The Uncial hand was well established in Britain by the time the twin abbeys of Wearmouth and Jarrow were founded in 674 and 682 respectively. Soon, the monks of Wearmouth, Jarrow and Southumbria (England south of the River Humber) were producing manuscripts of quality equal to that anywhere else in Europe. Their work included the landmark Bible the Codex Amiatinus (opposite). However, the hand they were using was not the Uncial of St. Jerome, but a highly intricate and serifed version, with thin horizontal and thick vertical strokes, and serifs reminiscent of those on Square Capitals. This extremely beautiful calligraphy hand is known variously as Artificial Uncial, Late Uncial, or Romanising Uncial of the Canterbury Style.
(David Harris in The art of calligraphy. A practical guide to skill and techniques p.24, Dorling Kindersley, New York.)
By the middle of the 2nd millennium BC, the Babylonian mathematics had a sophisticated sexagesimal positional numeral system. The lack of a positional value (or zero) was indicated by a space between sexagesimal numerals. By 300 BC, a punctuation symbol (two slanted wedges) was co-opted as a placeholder in the same Babylonian system. In a tablet unearthed at Kish (dating from about 700 BC), the scribe Bêl-bân-aplu wrote his zeros with three hooks, rather than two slanted wedges.
The Babylonian placeholder was not a true zero because it was not used alone. Nor was it used at the end of a number. Thus numbers like 2 and 120 (2×60), 3 and 180 (3×60), 4 and 240 (4×60) looked the same because the larger numbers lacked a final sexagesimal placeholder. Only context could differentiate them.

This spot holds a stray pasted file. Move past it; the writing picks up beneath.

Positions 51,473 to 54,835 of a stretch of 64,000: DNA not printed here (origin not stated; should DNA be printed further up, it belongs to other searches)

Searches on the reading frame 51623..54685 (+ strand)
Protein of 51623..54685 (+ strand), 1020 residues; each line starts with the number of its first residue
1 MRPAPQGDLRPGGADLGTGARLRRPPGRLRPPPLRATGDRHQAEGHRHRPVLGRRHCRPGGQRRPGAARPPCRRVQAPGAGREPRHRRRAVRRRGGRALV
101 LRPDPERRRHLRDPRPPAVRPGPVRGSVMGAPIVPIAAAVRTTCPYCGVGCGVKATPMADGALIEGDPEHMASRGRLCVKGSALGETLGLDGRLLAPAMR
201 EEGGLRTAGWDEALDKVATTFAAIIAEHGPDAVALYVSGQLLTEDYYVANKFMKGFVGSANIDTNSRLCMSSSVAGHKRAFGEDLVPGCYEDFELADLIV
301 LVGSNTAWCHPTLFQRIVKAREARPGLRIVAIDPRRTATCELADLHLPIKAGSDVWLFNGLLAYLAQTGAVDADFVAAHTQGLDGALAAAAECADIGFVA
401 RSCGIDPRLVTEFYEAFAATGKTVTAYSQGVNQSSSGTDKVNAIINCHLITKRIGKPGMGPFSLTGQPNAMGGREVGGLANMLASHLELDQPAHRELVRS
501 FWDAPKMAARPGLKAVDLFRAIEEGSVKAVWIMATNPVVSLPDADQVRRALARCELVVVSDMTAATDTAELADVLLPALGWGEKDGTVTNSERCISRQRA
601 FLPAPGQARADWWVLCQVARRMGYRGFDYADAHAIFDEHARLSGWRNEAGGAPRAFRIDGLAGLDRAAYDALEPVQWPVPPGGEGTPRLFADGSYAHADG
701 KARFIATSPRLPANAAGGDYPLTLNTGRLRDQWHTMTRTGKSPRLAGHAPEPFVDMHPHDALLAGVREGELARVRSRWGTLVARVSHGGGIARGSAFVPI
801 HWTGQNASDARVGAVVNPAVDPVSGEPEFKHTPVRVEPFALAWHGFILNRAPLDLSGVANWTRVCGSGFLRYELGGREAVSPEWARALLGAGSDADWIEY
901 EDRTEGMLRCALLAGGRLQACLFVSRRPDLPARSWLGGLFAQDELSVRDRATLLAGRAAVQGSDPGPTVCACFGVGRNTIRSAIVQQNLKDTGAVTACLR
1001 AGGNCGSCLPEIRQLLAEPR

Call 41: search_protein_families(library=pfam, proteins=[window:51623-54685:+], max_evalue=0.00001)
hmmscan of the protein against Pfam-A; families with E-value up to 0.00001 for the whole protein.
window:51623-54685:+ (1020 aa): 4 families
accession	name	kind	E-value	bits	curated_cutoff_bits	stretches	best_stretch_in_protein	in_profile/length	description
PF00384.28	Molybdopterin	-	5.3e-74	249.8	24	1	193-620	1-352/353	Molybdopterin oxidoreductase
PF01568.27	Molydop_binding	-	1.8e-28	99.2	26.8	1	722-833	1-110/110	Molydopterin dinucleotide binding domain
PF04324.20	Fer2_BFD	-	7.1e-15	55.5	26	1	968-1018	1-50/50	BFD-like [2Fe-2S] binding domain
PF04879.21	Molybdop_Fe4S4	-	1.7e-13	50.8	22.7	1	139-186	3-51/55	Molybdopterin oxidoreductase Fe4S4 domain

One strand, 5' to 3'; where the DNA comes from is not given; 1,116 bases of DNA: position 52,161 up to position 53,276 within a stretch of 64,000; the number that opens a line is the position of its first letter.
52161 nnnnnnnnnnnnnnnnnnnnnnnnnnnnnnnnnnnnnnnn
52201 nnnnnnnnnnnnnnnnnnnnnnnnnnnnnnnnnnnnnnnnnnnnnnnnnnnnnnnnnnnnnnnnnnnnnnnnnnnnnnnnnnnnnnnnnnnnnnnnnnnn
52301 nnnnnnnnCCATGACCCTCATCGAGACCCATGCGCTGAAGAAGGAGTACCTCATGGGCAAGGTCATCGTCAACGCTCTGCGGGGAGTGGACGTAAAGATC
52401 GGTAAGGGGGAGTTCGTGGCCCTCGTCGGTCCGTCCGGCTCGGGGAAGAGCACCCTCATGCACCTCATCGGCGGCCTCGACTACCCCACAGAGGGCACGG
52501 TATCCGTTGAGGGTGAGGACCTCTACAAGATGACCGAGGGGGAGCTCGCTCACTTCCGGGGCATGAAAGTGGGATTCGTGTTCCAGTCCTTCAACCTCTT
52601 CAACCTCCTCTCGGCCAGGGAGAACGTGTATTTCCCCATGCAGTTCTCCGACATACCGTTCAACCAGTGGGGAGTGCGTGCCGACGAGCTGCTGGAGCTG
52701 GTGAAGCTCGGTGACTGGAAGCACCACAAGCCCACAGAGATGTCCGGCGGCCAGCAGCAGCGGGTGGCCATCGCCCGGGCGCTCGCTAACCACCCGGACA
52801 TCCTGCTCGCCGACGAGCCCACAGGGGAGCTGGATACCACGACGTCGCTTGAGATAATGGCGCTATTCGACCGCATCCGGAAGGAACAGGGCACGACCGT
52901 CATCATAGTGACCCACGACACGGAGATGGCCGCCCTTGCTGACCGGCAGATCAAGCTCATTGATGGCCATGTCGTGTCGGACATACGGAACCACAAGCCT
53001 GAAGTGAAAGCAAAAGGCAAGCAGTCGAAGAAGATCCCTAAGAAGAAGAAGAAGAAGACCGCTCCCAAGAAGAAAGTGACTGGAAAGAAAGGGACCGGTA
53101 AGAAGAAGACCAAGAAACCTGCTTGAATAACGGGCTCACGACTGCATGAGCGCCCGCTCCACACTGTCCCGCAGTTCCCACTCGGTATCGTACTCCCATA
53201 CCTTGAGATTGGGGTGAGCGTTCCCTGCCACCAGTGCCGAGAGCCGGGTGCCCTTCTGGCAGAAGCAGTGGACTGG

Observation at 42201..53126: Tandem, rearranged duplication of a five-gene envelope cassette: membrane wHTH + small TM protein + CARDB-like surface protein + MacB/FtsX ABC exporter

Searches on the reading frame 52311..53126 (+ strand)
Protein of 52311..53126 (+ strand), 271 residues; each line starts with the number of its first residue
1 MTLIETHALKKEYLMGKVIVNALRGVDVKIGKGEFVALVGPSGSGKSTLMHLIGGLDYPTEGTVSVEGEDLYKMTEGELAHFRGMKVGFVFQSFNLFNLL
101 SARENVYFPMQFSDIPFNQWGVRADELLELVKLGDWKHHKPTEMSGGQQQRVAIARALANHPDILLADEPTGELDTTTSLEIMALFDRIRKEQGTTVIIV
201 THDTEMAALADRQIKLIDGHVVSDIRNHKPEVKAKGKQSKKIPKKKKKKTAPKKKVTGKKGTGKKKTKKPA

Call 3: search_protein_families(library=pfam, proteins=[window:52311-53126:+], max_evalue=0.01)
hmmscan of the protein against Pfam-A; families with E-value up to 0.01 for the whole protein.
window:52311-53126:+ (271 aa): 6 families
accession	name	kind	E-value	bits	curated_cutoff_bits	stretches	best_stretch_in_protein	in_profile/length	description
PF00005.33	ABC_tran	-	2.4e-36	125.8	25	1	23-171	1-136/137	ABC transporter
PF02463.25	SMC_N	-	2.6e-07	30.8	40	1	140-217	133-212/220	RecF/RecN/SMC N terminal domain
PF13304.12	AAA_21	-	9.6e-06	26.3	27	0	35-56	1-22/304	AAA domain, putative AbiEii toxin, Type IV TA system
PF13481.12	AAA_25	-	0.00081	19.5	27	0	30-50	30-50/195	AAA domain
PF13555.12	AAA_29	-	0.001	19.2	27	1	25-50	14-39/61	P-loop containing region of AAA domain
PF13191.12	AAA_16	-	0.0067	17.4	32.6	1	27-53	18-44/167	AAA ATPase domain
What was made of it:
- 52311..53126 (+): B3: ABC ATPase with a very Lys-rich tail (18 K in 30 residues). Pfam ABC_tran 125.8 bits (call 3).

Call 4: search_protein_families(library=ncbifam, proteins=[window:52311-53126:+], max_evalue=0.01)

The decimal Hindu-Arabic numeral system was invented in India around 500 CE. The system was revolutionary by including a zero and positional notation. It is considered an important milestone in the development of mathematics. One may distinguish between this positional system, which is identical throughout the family, and the precise glyphs used to write the numerals, which vary regionally. The glyphs most commonly used in conjunction with the Latin script since early modern times are 0 1 2 3 4 5 6 7 8 9. The first universally accepted inscription containing the use of the 0 glyph is first recorded in the 9th century, in an inscription at Gwalior in Central India dated to 870. By this time, the use of the glyph had already reached Persia, and was mentioned in Al-Khwarizmi’s descriptions of Indian numerals. Numerous Indian documents on copper plates exist, with the same symbol for zero in them, dated back as far as the 6th century CE.